Published 31 July 2017 by Granma
THE British Cuba Solidarity Campaign (CSC) has launched a campaign to overturn a ban on applications from Cuban students by one of the biggest educational institutions in the UK.
The Open University (OU) has been exposed for operating a policy of barring applications from Cuban students, due to U.S. blockade laws against Cuba.
The Open University says it is operating a “restricted countries” list in its admissions process because it fears it may be fined by the United States Treasury Department if it breaks U.S. blockade laws and allows Cuban students to study there.
The policy of the Open University came to light after a Cuban student applied to study for a PhD at the institution in April and was told he could not because of his Cuban nationality.
The Cuba Solidarity Campaign says that by barring applications from a group of students based on their Cuban nationality, the Open University is breaking the UK’s anti-discrimination legislation laid down by the 2010 Equality Act.
In response to the CSC campaign, more than 1,200 people have written to their Members of Parliament asking them to intervene in the case and force the Open University to change its policy.
The General Secretary of the University and College Union, which represents Britain’s University lecturers, has written to the Vice Chancellor of the Open University. In the letter Sally Hunt says: “We are concerned about the discriminatory nature of the Open University’s admissions policy, which not only runs counter to your access-oriented mission but also current practice at other universities, where Cuban students are enrolled on both undergraduate and postgraduate courses.”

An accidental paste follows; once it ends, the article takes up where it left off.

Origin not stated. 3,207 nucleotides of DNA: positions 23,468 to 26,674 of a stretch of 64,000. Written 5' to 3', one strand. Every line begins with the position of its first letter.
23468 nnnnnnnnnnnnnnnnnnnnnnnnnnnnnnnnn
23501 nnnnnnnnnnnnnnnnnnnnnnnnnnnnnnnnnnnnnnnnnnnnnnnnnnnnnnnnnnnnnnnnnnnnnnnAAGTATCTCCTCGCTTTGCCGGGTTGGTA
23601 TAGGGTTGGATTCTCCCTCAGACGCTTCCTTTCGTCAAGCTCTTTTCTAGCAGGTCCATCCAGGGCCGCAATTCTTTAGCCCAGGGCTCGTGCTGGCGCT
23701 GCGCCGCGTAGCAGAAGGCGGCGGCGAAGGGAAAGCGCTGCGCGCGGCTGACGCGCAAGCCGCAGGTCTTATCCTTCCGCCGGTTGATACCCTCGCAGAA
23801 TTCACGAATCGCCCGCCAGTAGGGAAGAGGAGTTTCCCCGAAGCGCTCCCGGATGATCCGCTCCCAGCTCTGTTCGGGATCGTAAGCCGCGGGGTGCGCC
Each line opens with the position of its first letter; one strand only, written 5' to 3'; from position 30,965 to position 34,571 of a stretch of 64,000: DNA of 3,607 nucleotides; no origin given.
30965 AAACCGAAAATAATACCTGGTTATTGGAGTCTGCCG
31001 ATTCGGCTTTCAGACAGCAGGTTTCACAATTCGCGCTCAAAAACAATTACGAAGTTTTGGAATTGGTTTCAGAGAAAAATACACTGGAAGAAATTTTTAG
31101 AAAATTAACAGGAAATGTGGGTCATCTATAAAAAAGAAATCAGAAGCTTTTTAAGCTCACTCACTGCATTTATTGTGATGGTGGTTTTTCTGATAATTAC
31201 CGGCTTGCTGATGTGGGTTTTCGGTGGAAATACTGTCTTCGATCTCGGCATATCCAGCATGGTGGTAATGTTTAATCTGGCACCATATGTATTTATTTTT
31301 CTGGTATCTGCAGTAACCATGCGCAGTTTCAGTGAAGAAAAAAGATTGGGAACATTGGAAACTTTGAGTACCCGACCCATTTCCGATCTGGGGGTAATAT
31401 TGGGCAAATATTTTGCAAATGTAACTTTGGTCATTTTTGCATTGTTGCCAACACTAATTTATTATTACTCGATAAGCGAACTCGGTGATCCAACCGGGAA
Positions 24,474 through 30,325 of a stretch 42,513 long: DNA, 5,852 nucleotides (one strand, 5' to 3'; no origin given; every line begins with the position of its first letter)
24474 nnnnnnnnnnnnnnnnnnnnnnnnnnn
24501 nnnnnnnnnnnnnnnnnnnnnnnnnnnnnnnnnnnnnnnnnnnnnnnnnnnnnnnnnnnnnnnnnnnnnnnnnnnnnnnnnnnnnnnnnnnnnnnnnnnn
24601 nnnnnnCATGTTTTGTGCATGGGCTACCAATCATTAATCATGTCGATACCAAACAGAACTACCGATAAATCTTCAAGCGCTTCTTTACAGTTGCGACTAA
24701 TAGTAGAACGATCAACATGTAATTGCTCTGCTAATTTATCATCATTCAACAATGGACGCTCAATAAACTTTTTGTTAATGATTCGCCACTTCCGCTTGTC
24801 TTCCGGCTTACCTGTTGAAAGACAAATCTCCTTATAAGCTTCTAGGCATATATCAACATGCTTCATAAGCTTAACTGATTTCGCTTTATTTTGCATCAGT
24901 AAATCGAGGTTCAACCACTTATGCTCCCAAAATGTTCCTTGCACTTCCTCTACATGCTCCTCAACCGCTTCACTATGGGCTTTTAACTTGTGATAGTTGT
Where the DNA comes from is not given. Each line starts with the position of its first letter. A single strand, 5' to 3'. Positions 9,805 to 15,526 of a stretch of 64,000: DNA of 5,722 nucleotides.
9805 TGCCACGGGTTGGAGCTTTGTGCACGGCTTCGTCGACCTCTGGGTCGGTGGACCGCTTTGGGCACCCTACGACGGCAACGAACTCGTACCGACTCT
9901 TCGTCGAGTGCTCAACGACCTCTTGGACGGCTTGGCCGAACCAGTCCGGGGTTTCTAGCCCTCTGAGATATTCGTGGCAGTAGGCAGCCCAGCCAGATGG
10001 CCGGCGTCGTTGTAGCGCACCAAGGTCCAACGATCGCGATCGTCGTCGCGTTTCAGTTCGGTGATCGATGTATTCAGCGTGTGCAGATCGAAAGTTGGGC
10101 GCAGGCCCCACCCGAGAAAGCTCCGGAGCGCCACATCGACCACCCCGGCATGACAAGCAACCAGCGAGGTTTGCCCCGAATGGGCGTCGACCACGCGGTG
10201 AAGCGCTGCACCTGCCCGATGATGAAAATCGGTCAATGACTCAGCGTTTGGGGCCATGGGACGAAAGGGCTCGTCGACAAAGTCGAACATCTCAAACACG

As well as breaking equalities laws it is also in contravention of the British law ‘The Protection of Trading Interests Act’ a UK law which can penalise UK companies and organisations that comply with the extraterritorial US blockade of Cuba. In effect the Open University is placing U.S. anti-Cuban blockade legislation over and above UK law.
Such cases highlight the global reach of the blockade and its impact on the Cuban people. However, this is the first instance of this impacting on a British educational institution. In 2007 Hilton Hotels tried to ban Cuban nationals from staying at its hotels in the UK citing the same reasons as the OU. However, after a successful campaign by CSC and a coalition of trade unions and parliamentarians the hotel chain backed down.
The Cuba Solidarity Campaign believes that the Open University’s action is both unethical and illegal under UK law and has called on the British government to intervene in the matter.
CSC Director Rob Miller said: “It is unacceptable on every level for a British university to ban an entire group of students based solely on their nationality and runs counter to anti-discrimination and equal opportunity laws. Their action and justification for it punishes the people of Cuba, and undermines the sovereignty of UK law. Cuban students are welcome to study at other British universities. By introducing this unjust, discriminatory and nasty policy, the Open University is making a mockery of its claim to be “open to all.”